A bold reform plan in Indianapolis looks to halt the status-quo of under achievement
The Mind Trust in Indianapolis released a plan in December that proposes a bold and dramatic transformation of public education for that city akin to what has taken place in New Orleans and New York City. The plan, an amalgamation of some of the nation’s most promising school reform strategies looks to transform Indianapolis Public Schools (IPS) which has been chronically underperforming for several years. The plan hopes to diminish a 20 percentage point achievement gap between IPS students and the state in English and a dismal 58 percent graduation rate.
The Mind Trust report observes that great schools across the country share a set of core conditions that enable them to help all students achieve. Among these core conditions are the freedom to build and manage their own teams, refocus resources to meet actual student needs, hold schools accountable for their results(and close those that don’t perform), and create a system of school choice that empowers parents to find schools that they want their children to attend.
In an attempt to halt the status-quo of under achievement among too many Indianapolis schools the Mind Trust proposed:
- Downsizing the Indianapolis Public Schools district office while allocating resources to school level leaders. According to the plan the IPS central office would be reduced by about 450 jobs and its budget would be cut by $53 million, and these resources would flow to building level decision makers.
- Giving high performing schools complete control over their staffing, budgets, and curriculum so building level decision makers can staff and run buildings as they see fit.
- Uniting all public schools (district, magnet, and charter) under a new banner of quality called Opportunity Schools. Thus, creating a unified system of high-quality schools that would send a strong message to the community that educational excellence is the central goal of public education. Through this strategy the debate would shift from what type of school – district versus charter – to performance being the end all and be all. Schools that deliver would be encouraged to grow and expand their efforts while persistent underperformers would ultimately close and be replaced.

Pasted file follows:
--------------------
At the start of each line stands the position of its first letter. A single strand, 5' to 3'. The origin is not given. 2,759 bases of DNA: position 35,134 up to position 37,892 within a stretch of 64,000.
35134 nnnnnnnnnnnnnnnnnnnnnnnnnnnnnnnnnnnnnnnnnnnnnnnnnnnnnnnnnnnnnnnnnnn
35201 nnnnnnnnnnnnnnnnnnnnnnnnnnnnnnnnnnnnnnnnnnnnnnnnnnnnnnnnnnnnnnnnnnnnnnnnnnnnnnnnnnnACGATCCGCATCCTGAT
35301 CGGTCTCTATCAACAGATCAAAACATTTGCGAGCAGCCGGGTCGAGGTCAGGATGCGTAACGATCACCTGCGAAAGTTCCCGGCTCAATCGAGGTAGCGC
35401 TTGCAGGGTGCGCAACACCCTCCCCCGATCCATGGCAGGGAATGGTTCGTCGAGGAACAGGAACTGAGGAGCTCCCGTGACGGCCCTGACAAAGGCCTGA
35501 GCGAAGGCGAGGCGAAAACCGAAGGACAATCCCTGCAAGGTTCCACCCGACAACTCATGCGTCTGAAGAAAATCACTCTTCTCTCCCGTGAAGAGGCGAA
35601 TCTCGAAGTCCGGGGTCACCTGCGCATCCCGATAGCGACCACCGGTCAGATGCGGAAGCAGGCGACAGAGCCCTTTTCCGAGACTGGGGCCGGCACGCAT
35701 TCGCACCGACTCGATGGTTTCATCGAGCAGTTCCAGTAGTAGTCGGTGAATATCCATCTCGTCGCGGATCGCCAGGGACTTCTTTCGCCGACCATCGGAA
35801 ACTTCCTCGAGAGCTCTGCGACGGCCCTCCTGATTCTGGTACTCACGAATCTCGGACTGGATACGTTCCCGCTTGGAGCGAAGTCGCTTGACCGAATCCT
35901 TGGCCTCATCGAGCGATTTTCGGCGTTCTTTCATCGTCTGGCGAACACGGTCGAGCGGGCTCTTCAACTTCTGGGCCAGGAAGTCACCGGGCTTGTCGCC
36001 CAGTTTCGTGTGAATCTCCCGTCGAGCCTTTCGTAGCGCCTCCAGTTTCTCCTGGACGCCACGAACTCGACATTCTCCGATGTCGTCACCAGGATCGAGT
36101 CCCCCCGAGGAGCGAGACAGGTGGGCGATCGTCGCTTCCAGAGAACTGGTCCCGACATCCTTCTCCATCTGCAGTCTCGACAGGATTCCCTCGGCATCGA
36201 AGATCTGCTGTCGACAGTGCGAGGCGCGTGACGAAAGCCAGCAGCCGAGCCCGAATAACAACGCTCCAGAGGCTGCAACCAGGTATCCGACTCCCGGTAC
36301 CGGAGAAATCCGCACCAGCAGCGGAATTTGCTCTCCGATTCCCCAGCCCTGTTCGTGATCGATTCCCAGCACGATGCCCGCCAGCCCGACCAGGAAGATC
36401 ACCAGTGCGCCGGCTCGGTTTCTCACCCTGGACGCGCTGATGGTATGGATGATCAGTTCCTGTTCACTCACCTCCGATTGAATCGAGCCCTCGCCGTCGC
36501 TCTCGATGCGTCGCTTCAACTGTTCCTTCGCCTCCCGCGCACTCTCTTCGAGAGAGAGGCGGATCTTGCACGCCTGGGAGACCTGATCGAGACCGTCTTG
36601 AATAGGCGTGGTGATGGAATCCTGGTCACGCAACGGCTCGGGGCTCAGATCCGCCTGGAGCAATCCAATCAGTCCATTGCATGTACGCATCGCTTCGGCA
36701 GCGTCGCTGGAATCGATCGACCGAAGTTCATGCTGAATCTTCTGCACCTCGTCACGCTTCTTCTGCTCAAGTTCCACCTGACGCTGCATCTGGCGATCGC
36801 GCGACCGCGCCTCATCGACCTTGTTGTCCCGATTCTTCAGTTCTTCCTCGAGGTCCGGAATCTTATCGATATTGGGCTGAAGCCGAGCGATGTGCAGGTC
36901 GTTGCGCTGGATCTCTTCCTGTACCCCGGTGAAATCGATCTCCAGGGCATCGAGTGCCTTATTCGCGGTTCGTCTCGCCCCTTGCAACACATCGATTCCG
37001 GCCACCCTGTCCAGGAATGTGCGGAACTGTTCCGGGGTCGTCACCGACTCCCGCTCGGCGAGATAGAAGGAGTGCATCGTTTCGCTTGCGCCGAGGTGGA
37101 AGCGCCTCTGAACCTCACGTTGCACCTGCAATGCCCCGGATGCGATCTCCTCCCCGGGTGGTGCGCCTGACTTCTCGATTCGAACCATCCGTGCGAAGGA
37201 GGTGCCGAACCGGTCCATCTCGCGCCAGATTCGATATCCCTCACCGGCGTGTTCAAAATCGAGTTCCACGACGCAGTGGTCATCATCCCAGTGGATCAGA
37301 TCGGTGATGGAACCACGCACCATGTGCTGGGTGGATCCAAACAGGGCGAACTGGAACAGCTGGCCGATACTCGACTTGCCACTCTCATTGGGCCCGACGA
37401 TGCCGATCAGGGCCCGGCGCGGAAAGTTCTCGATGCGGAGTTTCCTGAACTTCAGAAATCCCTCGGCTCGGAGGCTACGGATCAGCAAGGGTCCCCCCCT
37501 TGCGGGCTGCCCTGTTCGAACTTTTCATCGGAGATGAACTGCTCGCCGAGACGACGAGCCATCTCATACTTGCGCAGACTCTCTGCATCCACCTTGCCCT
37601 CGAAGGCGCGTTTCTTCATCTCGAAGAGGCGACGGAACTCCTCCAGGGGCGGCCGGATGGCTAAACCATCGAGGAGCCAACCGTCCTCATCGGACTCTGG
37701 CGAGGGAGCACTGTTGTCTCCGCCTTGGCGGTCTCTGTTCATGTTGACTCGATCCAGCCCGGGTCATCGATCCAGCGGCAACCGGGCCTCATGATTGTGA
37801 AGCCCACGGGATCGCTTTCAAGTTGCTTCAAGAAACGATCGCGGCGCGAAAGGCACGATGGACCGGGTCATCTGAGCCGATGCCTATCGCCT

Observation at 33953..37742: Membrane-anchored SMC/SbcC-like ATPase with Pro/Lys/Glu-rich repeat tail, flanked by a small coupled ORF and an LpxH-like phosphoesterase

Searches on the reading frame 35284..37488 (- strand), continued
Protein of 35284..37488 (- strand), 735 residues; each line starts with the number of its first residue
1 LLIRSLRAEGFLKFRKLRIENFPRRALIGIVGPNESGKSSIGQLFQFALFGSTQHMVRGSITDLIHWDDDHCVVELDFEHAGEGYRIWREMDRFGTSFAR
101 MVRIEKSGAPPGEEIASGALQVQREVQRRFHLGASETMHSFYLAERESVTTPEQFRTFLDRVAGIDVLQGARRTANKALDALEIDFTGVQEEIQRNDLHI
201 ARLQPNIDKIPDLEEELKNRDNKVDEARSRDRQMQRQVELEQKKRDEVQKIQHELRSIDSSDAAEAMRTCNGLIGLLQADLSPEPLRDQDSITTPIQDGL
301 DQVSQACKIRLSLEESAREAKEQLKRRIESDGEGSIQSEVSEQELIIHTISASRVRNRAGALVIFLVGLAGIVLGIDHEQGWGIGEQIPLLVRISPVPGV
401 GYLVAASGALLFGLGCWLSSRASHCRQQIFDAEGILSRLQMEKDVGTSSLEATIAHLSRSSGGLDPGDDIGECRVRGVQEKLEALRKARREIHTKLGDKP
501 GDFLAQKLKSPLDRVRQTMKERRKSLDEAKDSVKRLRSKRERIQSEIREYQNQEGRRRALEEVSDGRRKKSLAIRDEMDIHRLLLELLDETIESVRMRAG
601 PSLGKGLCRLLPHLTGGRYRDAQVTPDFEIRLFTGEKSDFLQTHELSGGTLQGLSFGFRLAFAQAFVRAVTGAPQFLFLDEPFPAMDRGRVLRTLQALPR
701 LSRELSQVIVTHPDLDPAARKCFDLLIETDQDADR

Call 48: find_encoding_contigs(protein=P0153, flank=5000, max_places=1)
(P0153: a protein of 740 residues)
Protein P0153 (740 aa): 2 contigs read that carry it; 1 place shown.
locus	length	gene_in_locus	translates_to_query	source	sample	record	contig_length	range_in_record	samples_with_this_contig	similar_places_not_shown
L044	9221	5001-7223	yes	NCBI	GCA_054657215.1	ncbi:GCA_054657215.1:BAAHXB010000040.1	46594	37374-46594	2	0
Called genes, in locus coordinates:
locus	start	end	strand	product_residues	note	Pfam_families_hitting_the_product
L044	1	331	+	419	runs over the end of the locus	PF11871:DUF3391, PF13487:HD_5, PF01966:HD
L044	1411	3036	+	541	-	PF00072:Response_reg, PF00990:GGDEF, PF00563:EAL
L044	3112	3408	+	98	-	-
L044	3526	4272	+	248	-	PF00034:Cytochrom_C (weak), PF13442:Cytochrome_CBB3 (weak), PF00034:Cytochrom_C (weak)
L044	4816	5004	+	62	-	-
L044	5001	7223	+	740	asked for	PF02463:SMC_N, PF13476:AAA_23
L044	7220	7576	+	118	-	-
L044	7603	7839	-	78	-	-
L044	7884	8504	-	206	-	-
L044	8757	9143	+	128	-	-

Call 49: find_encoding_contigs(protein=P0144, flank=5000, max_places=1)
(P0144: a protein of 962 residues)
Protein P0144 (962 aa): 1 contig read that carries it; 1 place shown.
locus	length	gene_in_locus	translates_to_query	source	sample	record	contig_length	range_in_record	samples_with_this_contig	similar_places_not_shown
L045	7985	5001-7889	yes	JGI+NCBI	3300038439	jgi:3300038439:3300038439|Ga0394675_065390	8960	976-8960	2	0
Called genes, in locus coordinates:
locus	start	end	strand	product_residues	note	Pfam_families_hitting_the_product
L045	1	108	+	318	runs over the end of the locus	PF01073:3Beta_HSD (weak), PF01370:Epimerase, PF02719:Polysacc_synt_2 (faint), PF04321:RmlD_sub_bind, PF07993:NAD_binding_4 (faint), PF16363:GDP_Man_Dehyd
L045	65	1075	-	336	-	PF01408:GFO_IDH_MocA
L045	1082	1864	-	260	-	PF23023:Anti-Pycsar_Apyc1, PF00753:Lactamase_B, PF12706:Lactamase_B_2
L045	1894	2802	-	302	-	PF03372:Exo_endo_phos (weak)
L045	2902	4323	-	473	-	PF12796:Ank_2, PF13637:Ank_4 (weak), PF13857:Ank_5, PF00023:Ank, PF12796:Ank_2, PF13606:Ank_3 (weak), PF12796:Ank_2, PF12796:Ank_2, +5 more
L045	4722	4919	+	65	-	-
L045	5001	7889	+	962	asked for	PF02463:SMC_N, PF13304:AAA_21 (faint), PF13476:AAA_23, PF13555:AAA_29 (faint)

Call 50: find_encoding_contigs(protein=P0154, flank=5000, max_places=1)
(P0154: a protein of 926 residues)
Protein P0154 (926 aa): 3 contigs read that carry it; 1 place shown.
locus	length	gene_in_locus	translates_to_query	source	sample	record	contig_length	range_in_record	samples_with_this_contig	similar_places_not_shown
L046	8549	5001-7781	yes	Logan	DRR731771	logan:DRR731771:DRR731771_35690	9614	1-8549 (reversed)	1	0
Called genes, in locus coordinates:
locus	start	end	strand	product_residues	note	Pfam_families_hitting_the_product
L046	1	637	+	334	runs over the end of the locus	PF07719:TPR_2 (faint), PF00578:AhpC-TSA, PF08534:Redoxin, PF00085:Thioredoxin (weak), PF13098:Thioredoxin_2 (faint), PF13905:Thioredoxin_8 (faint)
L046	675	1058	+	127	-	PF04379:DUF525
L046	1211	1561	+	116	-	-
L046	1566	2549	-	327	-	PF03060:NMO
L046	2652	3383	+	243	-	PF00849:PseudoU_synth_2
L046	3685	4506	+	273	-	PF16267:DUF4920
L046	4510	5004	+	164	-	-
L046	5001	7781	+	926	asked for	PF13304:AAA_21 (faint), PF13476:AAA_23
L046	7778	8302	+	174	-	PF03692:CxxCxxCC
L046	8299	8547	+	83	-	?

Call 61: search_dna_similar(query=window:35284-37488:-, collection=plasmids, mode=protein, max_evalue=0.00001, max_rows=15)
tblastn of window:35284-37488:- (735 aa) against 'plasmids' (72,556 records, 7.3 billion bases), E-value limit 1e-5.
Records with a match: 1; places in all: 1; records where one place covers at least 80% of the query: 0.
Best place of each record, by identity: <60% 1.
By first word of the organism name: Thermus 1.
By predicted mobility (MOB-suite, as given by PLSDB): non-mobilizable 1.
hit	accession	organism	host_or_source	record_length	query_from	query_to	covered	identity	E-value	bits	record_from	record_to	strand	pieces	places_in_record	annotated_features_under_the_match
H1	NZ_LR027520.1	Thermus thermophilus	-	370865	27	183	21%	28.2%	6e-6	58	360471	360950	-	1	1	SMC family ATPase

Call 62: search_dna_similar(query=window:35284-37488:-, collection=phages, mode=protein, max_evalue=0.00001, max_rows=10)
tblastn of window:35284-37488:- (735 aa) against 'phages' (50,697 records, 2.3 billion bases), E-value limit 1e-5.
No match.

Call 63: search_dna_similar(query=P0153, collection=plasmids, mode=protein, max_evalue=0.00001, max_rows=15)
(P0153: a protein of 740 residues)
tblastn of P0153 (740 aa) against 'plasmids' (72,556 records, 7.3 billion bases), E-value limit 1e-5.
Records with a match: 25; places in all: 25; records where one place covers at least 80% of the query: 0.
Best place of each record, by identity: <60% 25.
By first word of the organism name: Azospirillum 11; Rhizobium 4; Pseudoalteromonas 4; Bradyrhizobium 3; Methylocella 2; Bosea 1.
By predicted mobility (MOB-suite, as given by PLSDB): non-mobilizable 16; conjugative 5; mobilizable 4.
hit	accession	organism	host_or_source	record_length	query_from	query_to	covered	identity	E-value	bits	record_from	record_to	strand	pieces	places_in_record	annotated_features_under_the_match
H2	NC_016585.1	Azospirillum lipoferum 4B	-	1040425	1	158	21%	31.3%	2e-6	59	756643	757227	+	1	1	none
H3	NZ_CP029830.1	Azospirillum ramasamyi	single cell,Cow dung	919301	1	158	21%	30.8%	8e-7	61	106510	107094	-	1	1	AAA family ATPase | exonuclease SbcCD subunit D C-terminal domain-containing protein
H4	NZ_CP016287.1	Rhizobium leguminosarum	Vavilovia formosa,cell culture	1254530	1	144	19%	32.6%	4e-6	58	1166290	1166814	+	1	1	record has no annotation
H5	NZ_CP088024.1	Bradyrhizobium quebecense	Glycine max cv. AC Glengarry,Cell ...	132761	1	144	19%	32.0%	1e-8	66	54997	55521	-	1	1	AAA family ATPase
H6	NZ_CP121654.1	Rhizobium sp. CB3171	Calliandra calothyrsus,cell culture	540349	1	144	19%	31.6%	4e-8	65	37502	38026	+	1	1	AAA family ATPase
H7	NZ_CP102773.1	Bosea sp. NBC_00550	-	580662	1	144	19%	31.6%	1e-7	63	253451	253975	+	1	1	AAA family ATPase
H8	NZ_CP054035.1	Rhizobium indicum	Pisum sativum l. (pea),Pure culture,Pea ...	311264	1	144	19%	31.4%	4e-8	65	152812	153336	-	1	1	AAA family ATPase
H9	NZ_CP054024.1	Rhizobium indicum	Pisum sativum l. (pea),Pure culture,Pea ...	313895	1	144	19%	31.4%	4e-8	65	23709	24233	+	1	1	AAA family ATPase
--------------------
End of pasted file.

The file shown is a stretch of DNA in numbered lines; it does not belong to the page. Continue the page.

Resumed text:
- Building on the current efforts underway in Indianapolis, a significant teacher and school leader recruitment effort would work with Teach for America, The New Teacher Project, and the Woodrow Wilson Fellowship to bring a new generation of top talent to Indianapolis. Further, the Mind Trust would launch a charter incubator program that would seek to develop a new generation of homegrown school leadership talent and place them in Opportunity Schools.
The most controversial part of the reform plan relates to school governance. The Mind Trust calls for neutering the role of the current IPS school board, while turning governance over to a new five member board appointed jointly by the mayor and the City-County Council. This radical governance change would be a key to the plan’s success. Mind Trust CEO David Harris told the Indianapolis Star, “We need elected leadership of the community to embrace this or we don’t think it’s going to happen.”
Indiana State Superintendent Tony Bennett has expressed his full support for the plan and committed $500,000 to cover most of the $700,000 cost of the Mind Trust report. Both Republican and Democratic lawmakers have expressed interest in the plan as well. But, a key player, the Indianapolis Mayor Greg Ballard has taken a more cautious and measured approach, while the current IPS school board president has attacked the plan as unfair and outrageous, saying “Voters need to have a voice in selecting board members.”
Mind Trust has presented a truly bold and audacious school reform plan for Indianapolis to pursue. Sitting a mere 120 miles down Interstate 70 in Dayton, Ohio, we are cheering for the Mind Trust and its reform-minded allies. Not only will their success or failure resonate in Indiana but also across the Midwest. Here’s rooting for Indy.
This piece orginally appeared on the Ohio Gadfly Daily.
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